NE­GRI YOUTH POUR THEIR HEARTS OUT FOR TN50

Feed­back from youth will be in­cluded in TN50 game plan to re­flect youth’s as­pi­ra­tions and dreams

New Straits Times - - Opinion - xydee@me­di­aprima.com.my The writer, a for­mer as­sis­tant news ed­i­tor at ‘Busi­ness Times’, is NST’s Ne­gri Sem­bi­lan bureau chief

EN­THU­SI­ASM abounds among youth when Ne­gri Sem­bi­lan Men­teri Be­sar Datuk Seri Mo­hamad Hasan and Youth and Sports Min­is­ter Khairy Ja­malud­din asked them what they as­pired and hoped for come 2050, at a TN50 road­show re­cently. It was ev­i­dent that the youth, mostly univer­sity stu­dents, were brim­ming with ideas.

A brain­child of Prime Min­is­ter Datuk Seri Na­jib Razak, Trans­for­masi Ne­gara 2050, or TN50, will be the new game plan for the coun­try post-2020 to chart the na­tion’s di­rec­tion in econ­omy, so­cial and en­vi­ron­ment.

The best part about TN50 is that some 600,000 youths will give in­put for poli­cies to be drawn up for TN50. They will share their dreams and as­pi­ra­tions, and the govern­ment will take note of their rec­om­men­da­tions and turn them into fea­si­ble ven­tures.

In­ter­est­ingly, the per­son who is as ex­cited as the youth is Khairy, who has toured the na­tion to get their feed­back.

To­gether with Mo­hamad, Khairy lis­tened ea­gerly and com­piled the pro­pos­als at the TN50 fo­rum at Port Dick­son Polytech­nic, and there were a lot of ideas.

Top­ping the list, and not sur­pris­ingly, are job se­cu­rity, qual­ity of life, unity among races, se­cu­rity, re­duc­ing crime and bet­ter ed­u­ca­tion op­por­tu­ni­ties.

Mo­hamad pro­posed that Ne­gri Sem­bi­lan be­come a “food fac­tory” to meet the de­mand of the ex­pected 10 mil­lion-strong pop­u­la­tion by 2050 in the bur­geon­ing Greater Klang Val­ley.

He said this was im­por­tant as Ne­gri Sem­bi­lan would roll out its eco­nomic zone called Malaysia Vi­sion Val­ley, which would span Port Dick­son, Serem­ban and Ni­lai.

Khairy said this was a per­ti­nent point as Malaysia had a food deficit of RM18 bil­lion, which did not make sense as the coun­try could pro­duce food and rely less on im­ports.

Mo­hamad said 40 per cent of a per­son’s in­come was spent on trans­port, and it was hoped that with an ef­fi­cient trans­port sys­tem in Malaysia Vi­sion Val­ley, Malaysians could save on trans­port ex­penses.

A stu­dent from Is­lamic Sci­ence In­ter­na­tional Univer­sity pro­posed that Malaysia fo­cus on the agri­cul­ture sec­tor rather than try to em­u­late tech­no­log­i­cally-ad­vanced coun­tries, which could be a daunt­ing task.

“Rather than fol­low Sam­sung, Ap­ple or Toy­ota, why can’t Malaysia be­come the world’s No. 1 food pro­ducer, like Nes­tle?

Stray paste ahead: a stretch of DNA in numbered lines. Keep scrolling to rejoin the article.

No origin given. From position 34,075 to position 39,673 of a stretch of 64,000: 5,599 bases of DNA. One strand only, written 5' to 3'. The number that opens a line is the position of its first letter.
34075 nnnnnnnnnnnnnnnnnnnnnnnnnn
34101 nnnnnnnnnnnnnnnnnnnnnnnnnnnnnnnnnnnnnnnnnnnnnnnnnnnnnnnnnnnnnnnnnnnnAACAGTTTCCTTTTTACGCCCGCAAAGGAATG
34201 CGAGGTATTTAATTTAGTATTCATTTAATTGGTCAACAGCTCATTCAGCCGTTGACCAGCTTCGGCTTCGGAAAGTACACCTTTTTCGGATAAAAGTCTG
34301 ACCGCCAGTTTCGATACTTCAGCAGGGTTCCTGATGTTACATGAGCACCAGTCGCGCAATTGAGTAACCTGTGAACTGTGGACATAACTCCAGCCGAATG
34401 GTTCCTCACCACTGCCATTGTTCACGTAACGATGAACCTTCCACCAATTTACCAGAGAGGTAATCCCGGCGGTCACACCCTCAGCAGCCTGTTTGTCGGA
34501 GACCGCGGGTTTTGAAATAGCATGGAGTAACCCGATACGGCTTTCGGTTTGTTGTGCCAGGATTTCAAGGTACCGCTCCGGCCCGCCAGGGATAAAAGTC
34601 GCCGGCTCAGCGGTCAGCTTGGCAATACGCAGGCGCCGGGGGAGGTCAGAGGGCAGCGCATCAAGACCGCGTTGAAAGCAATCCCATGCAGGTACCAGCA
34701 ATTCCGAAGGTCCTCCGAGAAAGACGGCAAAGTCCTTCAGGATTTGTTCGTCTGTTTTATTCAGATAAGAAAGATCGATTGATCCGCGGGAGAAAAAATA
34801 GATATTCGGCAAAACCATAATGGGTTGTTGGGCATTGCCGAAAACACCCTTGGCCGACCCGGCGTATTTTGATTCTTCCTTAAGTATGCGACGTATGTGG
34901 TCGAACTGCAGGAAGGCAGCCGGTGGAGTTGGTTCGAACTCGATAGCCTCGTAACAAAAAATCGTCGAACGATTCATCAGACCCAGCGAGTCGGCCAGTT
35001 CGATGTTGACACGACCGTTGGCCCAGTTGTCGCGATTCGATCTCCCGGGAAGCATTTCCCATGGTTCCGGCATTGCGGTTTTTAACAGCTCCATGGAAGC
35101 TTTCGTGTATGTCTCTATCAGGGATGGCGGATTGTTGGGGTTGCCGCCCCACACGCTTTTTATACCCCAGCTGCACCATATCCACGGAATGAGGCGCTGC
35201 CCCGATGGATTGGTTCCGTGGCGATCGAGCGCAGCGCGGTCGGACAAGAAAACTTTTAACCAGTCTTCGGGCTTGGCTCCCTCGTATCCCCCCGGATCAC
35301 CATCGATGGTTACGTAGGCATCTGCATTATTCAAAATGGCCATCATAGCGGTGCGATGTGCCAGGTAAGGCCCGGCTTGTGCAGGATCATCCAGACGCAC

“Af­ter all, we are blessed with nat­u­ral re­sources, and we have world-class com­pa­nies, such as Felda and Sime Darby, which are one of the world’s top palm oil pro­duc­ers.

“Malaysia should build on that rather than pro­duce prod­ucts that are not within our ex­per­tise.”

Steve Yap, from Bukit Gadut, said as part of the coun­try’s en­deav­our to be­come a de­vel­oped and knowl­edge­able na­tion, high­speed broad­band con­nec­tiv­ity should be free na­tion­wide or at a nom­i­nal cost rather than be­come com­modi­ties for big telecom­mu­ni­ca­tions com­pa­nies.

“Ja­pan and South Korea can of­fer al­most free In­ter­net na­tion­wide. This is some­thing that Malaysia should of­fer, too.”

Another stu­dent hoped that ed­u­ca­tion from pri­mary to univer­sity lev­els could be free like in Scan­di­na­vian coun­tries (Den­mark, Nor­way and Swe­den), and for there to be no seg­re­ga­tion among stu­dents in terms of ex­am­i­na­tion re­sults.

“This seg­re­ga­tion is de­mor­al­is­ing and will hin­der na­tion-build­ing ef­forts. The smart stu­dents should as­sist other stu­dents,” Yap said to loud ap­plause.

Some youth want the coun­try to fo­cus on the ba­sics, such as en­sur­ing wa­ter se­cu­rity as many face wa­ter dis­rup­tions dur­ing droughts.

“There is no use try­ing to be­come a de­vel­oped na­tion by 2050 if wa­ter sup­ply is er­ratic.”

Some stu­dents want the coun­try to be­come more in­no­va­tive and meet tech­nol­ogy gi­ants head on as Malaysian youth are as tech­no­log­i­cally savvy and in­no­va­tive as those in other coun­tries and able to pro­duce their own prod­ucts.

There were also those who want Malaysia to ex­cel in sports, es­pe­cially football, so that it could qual­ify for the World Cup fi­nals in 20 years and pro­duce the coun­try’s own Cris­tiano Ron­aldo, who could be an icon to unite the peo­ple.

A worry among youth is the ris­ing price of homes in the state. Mo­hamad as­sured them that by 2050, half of the houses built in Ne­gri Sem­bi­lan would be af­ford­able, with prices rang­ing be­tween RM80,000 and RM250,000.

He said the state govern­ment would en­sure that lo­cal coun­cils built more af­ford­able houses.

This way, the coun­cils could rent out the houses for as low as RM150 a month, which will en­able fam­i­lies to save money and spend on other es­sen­tials.

“The state will lis­ten to all the feed­back from the youth and use it to for­mu­late the TN50 game plan for the bet­ter­ment of the state and coun­try,” Mo­hamad told some 1,000 univer­sity stu­dents at the fo­rum.

A worry among youth is the ris­ing price of homes in the state. Mo­hamad as­sured them that by 2050, half of the houses built in Ne­gri Sem­bi­lan would be af­ford­able, with prices rang­ing be­tween

RM80,000 and RM250,000.

FILE PIC

Ne­gri Sem­bi­lan Men­teri Be­sar Datuk Seri Mo­hamad Hasan and Youth and Sports Min­is­ter Khairy Ja­malud­din with stu­dents at a TN50 road­show in Port Dick­son re­cently. Ne­gri youth want job se­cu­rity, bet­ter qual­ity of life, unity among races, se­cu­rity, less crime and bet­ter ed­u­ca­tion op­por­tu­ni­ties.

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